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Polls opened Sunday in Brazil's presidential run-off with incumbent Luiz Inacio Lula da Silva seeking a second four-year term.
Polling stations began opening at 1100 GMT in the areas where most of Brazil's population of more than 180 million is concentrated, and were due to open up to two hours later in the country's western regions.
An estimated 126 million Brazilians are expected to vote, which is compulsory for citizens ages 18-70.
In Sao Paulo, Rio de Janeiro, Brasilia and other eastern cities, polling stations were scheduled to close by 2000 GMT.
Brazil's electoral tribunal (TSE) has forecast that 90 per cent of the votes should be counted by 0100 GMT Monday.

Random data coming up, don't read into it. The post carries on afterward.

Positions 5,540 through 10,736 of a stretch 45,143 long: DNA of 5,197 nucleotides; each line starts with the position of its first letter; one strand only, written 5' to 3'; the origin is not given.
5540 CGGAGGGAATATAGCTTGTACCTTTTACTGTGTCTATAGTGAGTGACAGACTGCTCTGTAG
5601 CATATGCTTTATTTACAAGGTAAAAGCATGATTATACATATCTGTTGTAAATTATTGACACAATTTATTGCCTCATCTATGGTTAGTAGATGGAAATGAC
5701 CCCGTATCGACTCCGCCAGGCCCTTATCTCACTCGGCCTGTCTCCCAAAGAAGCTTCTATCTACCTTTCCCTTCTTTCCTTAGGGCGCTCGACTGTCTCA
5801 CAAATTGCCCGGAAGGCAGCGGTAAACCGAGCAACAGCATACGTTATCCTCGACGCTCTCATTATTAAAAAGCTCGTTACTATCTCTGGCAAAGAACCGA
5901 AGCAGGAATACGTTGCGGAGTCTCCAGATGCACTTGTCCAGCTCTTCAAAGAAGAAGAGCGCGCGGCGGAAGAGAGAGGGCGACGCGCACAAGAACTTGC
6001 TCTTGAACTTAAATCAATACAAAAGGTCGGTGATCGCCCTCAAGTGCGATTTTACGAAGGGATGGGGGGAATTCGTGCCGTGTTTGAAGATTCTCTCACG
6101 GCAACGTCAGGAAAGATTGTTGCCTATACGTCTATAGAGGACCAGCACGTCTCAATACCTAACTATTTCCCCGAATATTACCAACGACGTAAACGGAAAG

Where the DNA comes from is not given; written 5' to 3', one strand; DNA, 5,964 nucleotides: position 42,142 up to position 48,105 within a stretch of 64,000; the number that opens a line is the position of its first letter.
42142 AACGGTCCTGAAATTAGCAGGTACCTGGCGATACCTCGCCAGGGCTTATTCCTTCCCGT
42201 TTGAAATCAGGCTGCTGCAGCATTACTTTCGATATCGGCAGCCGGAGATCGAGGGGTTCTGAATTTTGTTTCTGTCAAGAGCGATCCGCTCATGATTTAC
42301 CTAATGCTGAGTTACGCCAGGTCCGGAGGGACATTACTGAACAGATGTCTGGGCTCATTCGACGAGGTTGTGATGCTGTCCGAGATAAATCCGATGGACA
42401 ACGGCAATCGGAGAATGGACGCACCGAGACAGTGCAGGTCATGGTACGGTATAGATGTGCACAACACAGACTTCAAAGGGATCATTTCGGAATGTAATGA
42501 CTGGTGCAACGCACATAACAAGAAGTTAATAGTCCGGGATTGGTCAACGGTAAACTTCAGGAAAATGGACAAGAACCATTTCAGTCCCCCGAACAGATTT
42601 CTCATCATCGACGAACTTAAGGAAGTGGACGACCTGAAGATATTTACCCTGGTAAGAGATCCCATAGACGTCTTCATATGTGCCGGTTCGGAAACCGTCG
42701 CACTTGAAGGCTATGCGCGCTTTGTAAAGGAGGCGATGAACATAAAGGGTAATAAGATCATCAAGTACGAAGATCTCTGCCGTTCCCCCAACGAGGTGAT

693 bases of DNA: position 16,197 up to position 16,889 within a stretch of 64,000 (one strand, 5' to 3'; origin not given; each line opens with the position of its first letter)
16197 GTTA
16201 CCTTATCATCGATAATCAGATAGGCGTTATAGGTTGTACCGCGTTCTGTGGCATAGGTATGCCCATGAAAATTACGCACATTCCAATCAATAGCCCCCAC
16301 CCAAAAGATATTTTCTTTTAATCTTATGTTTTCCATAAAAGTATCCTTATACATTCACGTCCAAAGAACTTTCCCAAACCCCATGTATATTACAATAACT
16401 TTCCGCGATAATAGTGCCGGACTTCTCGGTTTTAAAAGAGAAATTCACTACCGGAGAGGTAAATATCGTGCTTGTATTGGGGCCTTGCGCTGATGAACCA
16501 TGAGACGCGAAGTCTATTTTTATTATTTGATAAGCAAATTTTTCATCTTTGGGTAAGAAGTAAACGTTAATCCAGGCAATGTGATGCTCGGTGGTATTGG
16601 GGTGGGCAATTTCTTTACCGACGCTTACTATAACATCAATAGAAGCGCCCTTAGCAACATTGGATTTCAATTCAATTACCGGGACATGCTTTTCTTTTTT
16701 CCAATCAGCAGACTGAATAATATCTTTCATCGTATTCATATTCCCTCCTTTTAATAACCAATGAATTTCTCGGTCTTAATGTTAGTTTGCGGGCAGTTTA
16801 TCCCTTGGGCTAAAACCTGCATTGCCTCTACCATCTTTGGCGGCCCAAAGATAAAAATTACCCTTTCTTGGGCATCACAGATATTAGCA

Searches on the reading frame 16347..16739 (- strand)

The latest opinion polls ahead of the runoff in Latin America's most populous country and largest economy give leftist Lula, 61, a lead of over 20 percentage points over Social Democrat Geraldo Alckmin, 53.
Political analysts have pointed out that corruption charges against Lula's Worker's Party contributed his falling short of outright re-election in the first-round election on October 1. A former trade union leader and metalworker, Lula obtained 48.61 per cent of the vote to Alckmin's 41.64.
With no candidate topping the 50-per-cent threshold, a run-off was required, pitting the top two finishers.
Ten of Brazil's 27 governors races are also to be decided in run-offs Sunday.